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Hit Shinnecock Canal for a Summer Mixed Bag

Hit Shinnecock Canal for a Summer Mixed Bag

Perhaps no place on Long Island is as associated with summertime shore fishing success than is the Shinnecock Canal in Hampton Bays. Those of you with a little gray behind the ears may remember this location as a premiere destination for catching winter flounder in the 1970’s, tiderunner weakfish through the 1980’s and keeper fluke during the 1990’s and early 2000s.

The fishing here has certainly changed over the years, but the canal remains a serious go-to place to this very day, with a mixed-bag of porgies, fluke, school weakfish, cocktail blues, triggerfish, snappers and blue claw crabs the current standards, and striped bass, larger weaks, and an occasional blowfish providing additional thrills. Indeed, Shinnecock Canal remains as good a site as any for beginners, novice anglers and growing fishing families to enter the game - and if you need a little help getting started, this is definitely the right place as White Water Outfitters is located just a quarter-mile east of the south end of the canal on Montauk Highway.

Due to strong currents when the locks are open, fishing at Shinnecock Canal is generally best while the locks are closed. Triggerfish, a canal treat, are usually caught tight to the walls. OutdoorTom.com photo.

Access to the canal is easy, and no special permits are required to fish here during daylight hours. Although you’ll find a few accessible points on the east side of the canal if you poke around, most anglers set up home base in the west side parking lot along Canal Road. Parking here puts the entire center span of the canal within easy walking distance. Should you rather try the north end jetties, the west side groin is easily accessible from Sunset Avenue off Newtown Road.

A man-made channel that connects Peconic Bay with Shinnecock Bay, at the base of the South Fork, Shinnecock Canal and its lock system was originally designed to restrain the shallow waters of Shinnecock Bay from draining into deeper Peconic Bay. In fact, were it not for the heavy steel gates, Shinnecock Bay at low tide would be little more than a huge mud flat. Amazingly simple in concept, if not design, opening and closing of the locks here is powered by the tide. When water builds up on the Peconic side, the pressure pushes the gates open, allowing the tide to flow through. When the tide turns around, the gates slam closed from the Shinnecock side, preventing the water from flowing back between The Forks.

Blowfish have been in good supply at Shinnecock Canal over the past few years. They are one of the tastiest fish in the sea. OutdoorTom.com photo.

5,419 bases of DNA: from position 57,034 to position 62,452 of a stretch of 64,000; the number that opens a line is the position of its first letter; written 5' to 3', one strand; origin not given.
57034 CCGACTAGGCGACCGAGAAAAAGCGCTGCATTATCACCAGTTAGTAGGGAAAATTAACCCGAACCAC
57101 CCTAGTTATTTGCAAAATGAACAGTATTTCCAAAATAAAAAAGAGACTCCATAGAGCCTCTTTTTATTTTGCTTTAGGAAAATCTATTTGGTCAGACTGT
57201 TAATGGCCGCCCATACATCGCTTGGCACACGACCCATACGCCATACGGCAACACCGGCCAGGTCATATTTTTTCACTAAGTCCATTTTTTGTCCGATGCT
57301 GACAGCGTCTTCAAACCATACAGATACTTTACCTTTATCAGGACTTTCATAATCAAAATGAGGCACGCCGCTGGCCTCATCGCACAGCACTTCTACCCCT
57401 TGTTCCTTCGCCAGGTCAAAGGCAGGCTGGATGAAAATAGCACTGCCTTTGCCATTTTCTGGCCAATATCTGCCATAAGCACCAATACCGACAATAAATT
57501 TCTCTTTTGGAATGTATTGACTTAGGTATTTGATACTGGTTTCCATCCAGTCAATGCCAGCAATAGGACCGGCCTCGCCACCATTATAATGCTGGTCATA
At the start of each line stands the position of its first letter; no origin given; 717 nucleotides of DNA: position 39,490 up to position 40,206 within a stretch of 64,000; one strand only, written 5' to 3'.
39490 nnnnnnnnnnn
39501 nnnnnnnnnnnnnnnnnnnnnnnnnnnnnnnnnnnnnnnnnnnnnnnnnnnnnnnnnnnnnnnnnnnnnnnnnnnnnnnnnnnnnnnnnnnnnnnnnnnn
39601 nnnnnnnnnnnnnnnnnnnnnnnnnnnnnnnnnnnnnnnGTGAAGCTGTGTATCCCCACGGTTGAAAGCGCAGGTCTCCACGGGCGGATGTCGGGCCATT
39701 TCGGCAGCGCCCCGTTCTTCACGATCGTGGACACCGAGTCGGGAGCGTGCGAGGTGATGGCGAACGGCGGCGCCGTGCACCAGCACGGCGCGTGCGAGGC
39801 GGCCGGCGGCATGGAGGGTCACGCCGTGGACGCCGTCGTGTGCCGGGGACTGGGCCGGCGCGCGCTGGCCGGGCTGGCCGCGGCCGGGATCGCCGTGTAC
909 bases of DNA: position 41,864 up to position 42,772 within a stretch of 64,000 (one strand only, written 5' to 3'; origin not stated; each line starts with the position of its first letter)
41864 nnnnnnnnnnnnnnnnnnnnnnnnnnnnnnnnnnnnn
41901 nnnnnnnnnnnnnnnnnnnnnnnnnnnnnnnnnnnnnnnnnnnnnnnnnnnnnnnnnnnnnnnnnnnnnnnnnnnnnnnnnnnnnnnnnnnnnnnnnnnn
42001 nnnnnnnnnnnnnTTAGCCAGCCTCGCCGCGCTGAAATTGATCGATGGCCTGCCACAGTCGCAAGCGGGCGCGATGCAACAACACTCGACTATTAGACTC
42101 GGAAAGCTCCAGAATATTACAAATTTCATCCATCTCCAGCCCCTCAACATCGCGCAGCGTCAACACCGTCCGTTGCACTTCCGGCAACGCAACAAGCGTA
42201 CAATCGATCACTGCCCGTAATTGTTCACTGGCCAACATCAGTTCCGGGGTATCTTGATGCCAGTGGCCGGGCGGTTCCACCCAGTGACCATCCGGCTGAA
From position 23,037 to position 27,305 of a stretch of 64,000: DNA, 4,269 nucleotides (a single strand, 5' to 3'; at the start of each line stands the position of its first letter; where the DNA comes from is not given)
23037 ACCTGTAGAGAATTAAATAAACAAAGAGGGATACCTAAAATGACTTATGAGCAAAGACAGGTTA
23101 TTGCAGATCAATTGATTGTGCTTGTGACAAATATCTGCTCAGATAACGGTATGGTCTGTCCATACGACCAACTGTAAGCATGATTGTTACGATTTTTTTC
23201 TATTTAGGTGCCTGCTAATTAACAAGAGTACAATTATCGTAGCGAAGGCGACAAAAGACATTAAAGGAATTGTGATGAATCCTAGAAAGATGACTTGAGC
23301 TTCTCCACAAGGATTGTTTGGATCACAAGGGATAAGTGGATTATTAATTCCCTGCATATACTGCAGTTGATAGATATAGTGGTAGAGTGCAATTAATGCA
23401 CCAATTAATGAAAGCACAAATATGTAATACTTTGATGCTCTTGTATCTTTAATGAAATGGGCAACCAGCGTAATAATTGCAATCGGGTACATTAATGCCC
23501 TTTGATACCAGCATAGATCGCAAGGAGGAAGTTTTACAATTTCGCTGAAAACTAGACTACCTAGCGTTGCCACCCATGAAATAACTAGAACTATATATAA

If you head out here with mixed-bag intentions, don’t feel you need to be anchored to any one spot along the banks. To be sure, porgies seem to favor the north end of the canal where it empties into Peconic Bay while fluke are more inclined to set up somewhere between the railroad bridge and south end of the canal, but if you aren’t scoring, try moving a little bit in either direction. Triggerfish, by comparison, are often caught in the vicinity of the railroad bridge and within inches of the walls, while snappers, cocktail blues and blowfish seem to roam the entire stretch with no real claim of loyalty to any particular spot.

Other visitors to the canal include kingfish, sea bass, small jacks, and blue claw crabs of the biggest type, which will come to the surface here both day and night. More serious predators, such as weakfish and stripers, are most available after dark - but we’ll leave them for another discussion down the road. Sea robins, as they are most places, seem to be especially well-represented here.

No matter the species you target, the general rule is to fish the canal while the locks are closed, or just before they close or open. That’s’ because when the locks are full agape, the current here can run exceptionally hard making it difficult to present baits or lures properly. Expect the locks to close three-and-a-half hours before the high tide listed for Sandy Hook on tide charts and reopen open two-and-a-half hours after the Sandy Hook listing. You can also call the canal office at 631-852-8299 to find out opening and closing times. If bringing young children to fish here, note there is no barrier between the water and the walkway, so have them wear a life vest under a watchful eye at all times.

As for rigs, baits and lures, it’s best to keep things simple while fishing here. There is plenty of rip-rap and rubble scattered across the canal bed and any bells or whistles you accessorize with will increase the odds of getting snagged. Hi-low rigs tied for porgy or sea bass work as catch-all options for bottom fishing here. In terms of bait, clams bring the most bang for the buck because they stay on the hook well and interest just about everything that passes through the canal. If you want to use a jig or bucktail, start with a half-ounce jighead or bucktail and add a Berkley Gulp! 4- or 5-inch Swimming Minnow, Fin-S-Fish or Bass Assassin in pearl, chartreuse or white. Jig slowly when the current is slacked, moderately if the water is still moving.

Snapper blues are a favorite target at the canal in years when the run is strong. OutdoorTom.com photo.

In addition to the bottom fishing, some seasons see a very solid snapper (juvenile bluefish) run here. That usually starts up in mid-July and spills into October. Expect the baby blues to measure five to seven inches in July, seven to nine inches in August, and eight to ten inches or more in September and October. An AFW Snapper Popper Rig teamed with spearing baits, small Kastmasters, or a spearing suspended from a snapper hook set three feet below a float, are all you need to cash in on that action.

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  • Bryce Poyer